The 6-2, 310-pound native of American Samoa played sparingly his first two seasons but became a key reserve last season, earning a new three-year contract that begins this fall.

'It was hard,' Toeaiana said. 'Those two years, I only had a handful snaps to show for all the work I put in during the offseason.

'I had a good year last year, and I'll build on that. This is a new year. I have new goals.'

Including joining Chicago's starting lineup at some point?

'You don't practice to be second-best,' he said. 'You want to be the starter. But at the end of the day, it's about getting the job done, no matter who's in there.'

Like Paea, Toeaina is capable of playing both tackle positions.

'Being able to play both helps the team out,' he said. 'I have the versatility, just in case somebody goes down.'

After a sensational career at Oregon - he is the school record-holder for sacks (29 1/2) and tackles behind the line of scrimmage (51 1/2) and led nation with five fumble recoveries as a senior in 2008 - Reed was a seventh-round pick by Seattle despite being decidedly undersized at 6-1 and 250.

He made the team, though, and experienced a moment of glory as a rookie when he returned a fumble 79 yards for touchdown against Jacksonville.

But Reed tore the medial meniscus in his right knee during the 2010 preseason. In September, he reached an injury settlement with the Seahawks and was released.

'They were saying I'd be back in 2-4 weeks, but it was more like 8-10 weeks to get it rehabbed,' said Reed. 'By week eight I was good to go. I worked out for about 10 different teams, but nobody took me.'

In January, the Bears signed him to a contract and, despite his size, Reed made the club after a solid preseason.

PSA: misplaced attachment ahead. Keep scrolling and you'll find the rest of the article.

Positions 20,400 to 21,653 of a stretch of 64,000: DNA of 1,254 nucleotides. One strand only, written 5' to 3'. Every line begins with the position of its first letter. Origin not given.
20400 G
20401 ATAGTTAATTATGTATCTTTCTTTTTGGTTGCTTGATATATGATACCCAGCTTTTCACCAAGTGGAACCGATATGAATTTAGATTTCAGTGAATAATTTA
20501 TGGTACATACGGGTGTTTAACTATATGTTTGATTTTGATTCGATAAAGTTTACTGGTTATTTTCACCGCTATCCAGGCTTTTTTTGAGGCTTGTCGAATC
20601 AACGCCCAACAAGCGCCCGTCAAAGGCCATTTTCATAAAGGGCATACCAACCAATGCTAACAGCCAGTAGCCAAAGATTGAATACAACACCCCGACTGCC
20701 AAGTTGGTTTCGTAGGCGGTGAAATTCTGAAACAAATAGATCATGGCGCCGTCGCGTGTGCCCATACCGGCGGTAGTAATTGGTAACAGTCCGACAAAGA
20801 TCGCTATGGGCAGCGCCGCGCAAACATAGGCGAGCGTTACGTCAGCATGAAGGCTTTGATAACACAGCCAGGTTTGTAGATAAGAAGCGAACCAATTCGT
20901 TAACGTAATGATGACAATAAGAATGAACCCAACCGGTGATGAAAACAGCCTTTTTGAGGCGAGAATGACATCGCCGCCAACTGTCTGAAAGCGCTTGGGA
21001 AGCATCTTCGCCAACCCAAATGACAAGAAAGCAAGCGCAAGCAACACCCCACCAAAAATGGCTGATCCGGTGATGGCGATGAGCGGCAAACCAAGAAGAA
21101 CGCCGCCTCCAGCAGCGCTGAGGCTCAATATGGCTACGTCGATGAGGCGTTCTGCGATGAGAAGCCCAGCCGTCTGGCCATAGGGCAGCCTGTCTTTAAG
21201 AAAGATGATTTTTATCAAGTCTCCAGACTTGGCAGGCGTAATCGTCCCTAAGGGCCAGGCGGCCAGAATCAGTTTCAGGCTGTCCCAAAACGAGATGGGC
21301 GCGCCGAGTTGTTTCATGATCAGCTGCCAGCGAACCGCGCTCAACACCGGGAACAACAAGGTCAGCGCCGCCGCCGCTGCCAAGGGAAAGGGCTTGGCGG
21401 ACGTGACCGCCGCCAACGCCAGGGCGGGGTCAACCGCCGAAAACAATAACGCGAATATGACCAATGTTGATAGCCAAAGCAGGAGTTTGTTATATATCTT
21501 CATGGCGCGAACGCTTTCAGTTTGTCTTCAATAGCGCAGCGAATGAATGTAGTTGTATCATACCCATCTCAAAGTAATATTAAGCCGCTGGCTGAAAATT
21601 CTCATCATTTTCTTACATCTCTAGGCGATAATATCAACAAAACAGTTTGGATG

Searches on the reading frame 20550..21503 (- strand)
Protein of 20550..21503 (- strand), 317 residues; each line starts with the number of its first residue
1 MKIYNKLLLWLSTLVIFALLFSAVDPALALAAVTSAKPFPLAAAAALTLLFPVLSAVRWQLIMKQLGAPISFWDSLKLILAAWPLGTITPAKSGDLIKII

'A lot of people look at me walking around and think, 'Defensive end?' ' Reed sad. 'But the eye test isn't the final word.'

Reed had connections with Chicago. Tim Ruskell, the Bears' director of player personnel, served the same position in Seattle when Reed was drafted. Bears D-line coach Mike Phair was the Seahawks' assistant D-line coach during Reed's time there.

'I learned some stuff about the team, and I liked what I heard,' Reed said, of the Bears. 'It wasn't a hard decision to make. They had a really good year last year, so it was where I was looking to go. '

Reed has enjoyed the reunion with Toeaina, with whom he played his first two years at Oregon.

'When I was young at Oregon, some of the older guys liked to haze freshmen, or at least not be friendly,' Reed said. 'Matt was always a guy who was friendly to me, open and honest. I remember hanging out at his house - they had a big house. He was always really cool to me. Same guy when I got here.'

Reed had never met Paea until he arrived in training camp.

'I knew about him from playing against him,' Reed said. 'I'd heard (Oregon's) O-line talk about him, so I had respect for the way he played. He hasn't disappointed me.'

Toeaina likes Paea's potential.

'He's good,' Toeaina said. 'We're deep right now, but he'll get his shot. Once he gets the fundamentals that our defense requires, he'll be one hell of a player.'

The three teammates share a healthy optimism going into the season.

'I see no reason why we can't be better than they were last year,' Reed said.

'I'm thinking Super Bowl, with all the talent and the guys we have back,' Paea said. 'That's why I'm not complaining about third string. The guys in front of me are some of the best guys in the league.'

'Our standards are high,' Toeaina said. 'We'll have to see, once we start playing. We'll have a better feel for how we gel with the lack of offseason we had. But the pieces are in place.'